In this story of a change-averse preteen, the restless interplay between moon and sea becomes a framework for exploring the uneasy intertidal zone between childhood and adult maturity.
Ten years ago her adoptive mother, Lindy, found Summer, now 12, alone on the beach. Their tight bond is tested when Lindy invites her boyfriend to move into their oceanfront home, causing Summer to passively resist the new normal. A reckless, solo swim triggers Summer’s vivid dream about a strange girl: Tink, another out-of-sorts adolescent. Observing grown-up thrills and heartaches from the child side of the divide, Tink feels abandoned by her older sister and disgusted at how her friends have coupled up. When a second dream follows a kayak spill, Summer recognizes that seawater prompts them and actively seeks them. Like Tink, she feels pushed out. Heightening Summer’s dislocation is the desire to know her own story—who left her on the beach? Why? The discovery that her detailed dreams reflect actual places and events prompts her to seek more. Awkwardly straddling fantasy and realism, plot twists don’t always persuade. How adoptees relate to their origins merits more thoughtful treatment. However, Summer and Tink are compelling, the unsettling surges of adolescence tugging at each enhanced by the evocative ocean setting and imagery. Characters default to white.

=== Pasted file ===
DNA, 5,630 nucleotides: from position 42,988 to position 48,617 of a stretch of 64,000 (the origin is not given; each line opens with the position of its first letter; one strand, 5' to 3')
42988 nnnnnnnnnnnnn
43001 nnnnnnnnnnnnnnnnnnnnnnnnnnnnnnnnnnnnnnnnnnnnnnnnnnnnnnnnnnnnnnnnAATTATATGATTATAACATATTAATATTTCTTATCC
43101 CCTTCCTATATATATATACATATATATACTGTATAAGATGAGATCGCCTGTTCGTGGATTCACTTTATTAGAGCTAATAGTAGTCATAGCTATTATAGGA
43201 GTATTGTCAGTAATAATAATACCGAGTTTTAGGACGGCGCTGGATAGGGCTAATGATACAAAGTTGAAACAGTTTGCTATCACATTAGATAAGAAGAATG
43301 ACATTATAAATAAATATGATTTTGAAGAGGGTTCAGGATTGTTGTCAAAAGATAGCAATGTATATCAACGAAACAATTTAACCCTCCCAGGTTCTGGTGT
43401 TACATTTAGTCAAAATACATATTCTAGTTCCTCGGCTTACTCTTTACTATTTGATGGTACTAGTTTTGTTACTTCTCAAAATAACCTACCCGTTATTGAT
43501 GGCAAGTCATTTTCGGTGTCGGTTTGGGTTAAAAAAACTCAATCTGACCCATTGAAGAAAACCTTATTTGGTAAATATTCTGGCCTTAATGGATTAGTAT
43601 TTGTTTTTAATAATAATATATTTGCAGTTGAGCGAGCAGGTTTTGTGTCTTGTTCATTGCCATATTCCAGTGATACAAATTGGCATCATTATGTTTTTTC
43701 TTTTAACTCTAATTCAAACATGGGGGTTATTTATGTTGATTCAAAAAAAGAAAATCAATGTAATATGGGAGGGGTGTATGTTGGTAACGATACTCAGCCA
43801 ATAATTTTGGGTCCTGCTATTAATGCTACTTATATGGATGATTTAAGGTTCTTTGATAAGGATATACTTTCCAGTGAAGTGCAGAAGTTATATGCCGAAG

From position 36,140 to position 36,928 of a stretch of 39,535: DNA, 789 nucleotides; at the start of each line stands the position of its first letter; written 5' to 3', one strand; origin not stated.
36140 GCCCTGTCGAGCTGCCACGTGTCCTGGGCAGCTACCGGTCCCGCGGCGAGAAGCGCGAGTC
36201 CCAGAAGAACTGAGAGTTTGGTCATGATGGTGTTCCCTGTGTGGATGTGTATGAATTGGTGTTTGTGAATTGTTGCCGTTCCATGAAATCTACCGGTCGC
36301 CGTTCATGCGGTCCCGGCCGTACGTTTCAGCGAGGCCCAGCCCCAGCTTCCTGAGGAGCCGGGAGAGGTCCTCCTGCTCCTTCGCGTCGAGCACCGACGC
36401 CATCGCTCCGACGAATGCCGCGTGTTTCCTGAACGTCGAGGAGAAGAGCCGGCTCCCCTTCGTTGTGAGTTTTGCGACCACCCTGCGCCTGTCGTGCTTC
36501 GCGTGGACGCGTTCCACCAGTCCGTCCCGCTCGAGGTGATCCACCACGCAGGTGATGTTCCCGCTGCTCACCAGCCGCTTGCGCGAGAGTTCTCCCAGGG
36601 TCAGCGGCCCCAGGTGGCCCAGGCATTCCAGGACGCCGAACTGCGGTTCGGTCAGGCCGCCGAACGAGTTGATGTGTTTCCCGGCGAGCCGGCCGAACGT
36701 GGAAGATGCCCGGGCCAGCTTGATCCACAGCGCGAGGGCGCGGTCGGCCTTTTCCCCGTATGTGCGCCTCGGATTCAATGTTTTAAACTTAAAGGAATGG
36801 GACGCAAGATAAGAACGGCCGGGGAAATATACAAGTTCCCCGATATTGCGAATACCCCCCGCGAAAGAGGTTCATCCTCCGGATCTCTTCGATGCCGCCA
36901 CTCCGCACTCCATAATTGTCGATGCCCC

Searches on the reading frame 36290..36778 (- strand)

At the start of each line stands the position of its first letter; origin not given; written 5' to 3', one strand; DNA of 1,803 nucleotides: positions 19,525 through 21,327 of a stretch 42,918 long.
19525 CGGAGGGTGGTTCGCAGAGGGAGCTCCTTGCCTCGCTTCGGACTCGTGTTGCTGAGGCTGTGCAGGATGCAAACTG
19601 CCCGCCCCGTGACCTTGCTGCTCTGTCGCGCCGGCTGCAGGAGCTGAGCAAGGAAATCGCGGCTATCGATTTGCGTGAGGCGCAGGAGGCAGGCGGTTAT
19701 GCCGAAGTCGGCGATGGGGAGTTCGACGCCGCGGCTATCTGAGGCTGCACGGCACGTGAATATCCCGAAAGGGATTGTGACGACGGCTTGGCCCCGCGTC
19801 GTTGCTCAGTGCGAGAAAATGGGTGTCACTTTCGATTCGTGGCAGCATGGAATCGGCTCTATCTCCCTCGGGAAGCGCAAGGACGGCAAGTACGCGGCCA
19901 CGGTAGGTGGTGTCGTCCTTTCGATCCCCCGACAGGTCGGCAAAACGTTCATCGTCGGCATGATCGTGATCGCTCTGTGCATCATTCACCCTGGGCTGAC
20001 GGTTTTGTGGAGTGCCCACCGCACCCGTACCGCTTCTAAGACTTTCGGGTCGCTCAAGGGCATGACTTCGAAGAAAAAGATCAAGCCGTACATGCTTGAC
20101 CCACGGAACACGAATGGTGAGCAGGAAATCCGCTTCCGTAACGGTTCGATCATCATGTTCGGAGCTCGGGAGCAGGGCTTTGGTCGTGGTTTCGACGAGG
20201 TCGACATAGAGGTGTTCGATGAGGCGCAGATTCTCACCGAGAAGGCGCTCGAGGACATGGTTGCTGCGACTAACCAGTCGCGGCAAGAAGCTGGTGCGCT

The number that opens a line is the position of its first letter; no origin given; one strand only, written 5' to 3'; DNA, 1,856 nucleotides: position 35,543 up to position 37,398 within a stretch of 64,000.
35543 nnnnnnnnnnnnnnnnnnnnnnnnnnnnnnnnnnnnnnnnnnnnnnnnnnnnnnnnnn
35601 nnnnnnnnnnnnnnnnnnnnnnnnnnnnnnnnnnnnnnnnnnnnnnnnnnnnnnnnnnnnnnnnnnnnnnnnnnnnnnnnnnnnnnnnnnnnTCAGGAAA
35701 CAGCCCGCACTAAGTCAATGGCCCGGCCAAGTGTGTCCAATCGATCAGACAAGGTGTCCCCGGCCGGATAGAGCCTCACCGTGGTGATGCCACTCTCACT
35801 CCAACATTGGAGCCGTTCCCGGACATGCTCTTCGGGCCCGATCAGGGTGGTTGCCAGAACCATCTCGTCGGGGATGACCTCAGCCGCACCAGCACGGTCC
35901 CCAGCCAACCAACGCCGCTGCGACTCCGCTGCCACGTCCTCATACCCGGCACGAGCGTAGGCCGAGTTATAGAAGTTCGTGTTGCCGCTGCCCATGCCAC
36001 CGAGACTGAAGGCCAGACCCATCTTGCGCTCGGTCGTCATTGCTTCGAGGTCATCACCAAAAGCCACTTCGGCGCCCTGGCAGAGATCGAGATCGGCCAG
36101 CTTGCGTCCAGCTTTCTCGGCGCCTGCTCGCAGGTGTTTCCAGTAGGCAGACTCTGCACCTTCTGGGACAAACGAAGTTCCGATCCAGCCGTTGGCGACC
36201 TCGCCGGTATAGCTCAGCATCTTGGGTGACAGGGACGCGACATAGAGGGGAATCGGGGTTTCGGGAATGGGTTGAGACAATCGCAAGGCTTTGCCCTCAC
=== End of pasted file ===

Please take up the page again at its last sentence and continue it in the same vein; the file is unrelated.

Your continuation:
How preteen girls negotiate this supremely trying life passage is explored in some of the year’s best middle-grade releases; add this to the list. (Fiction. 8-12)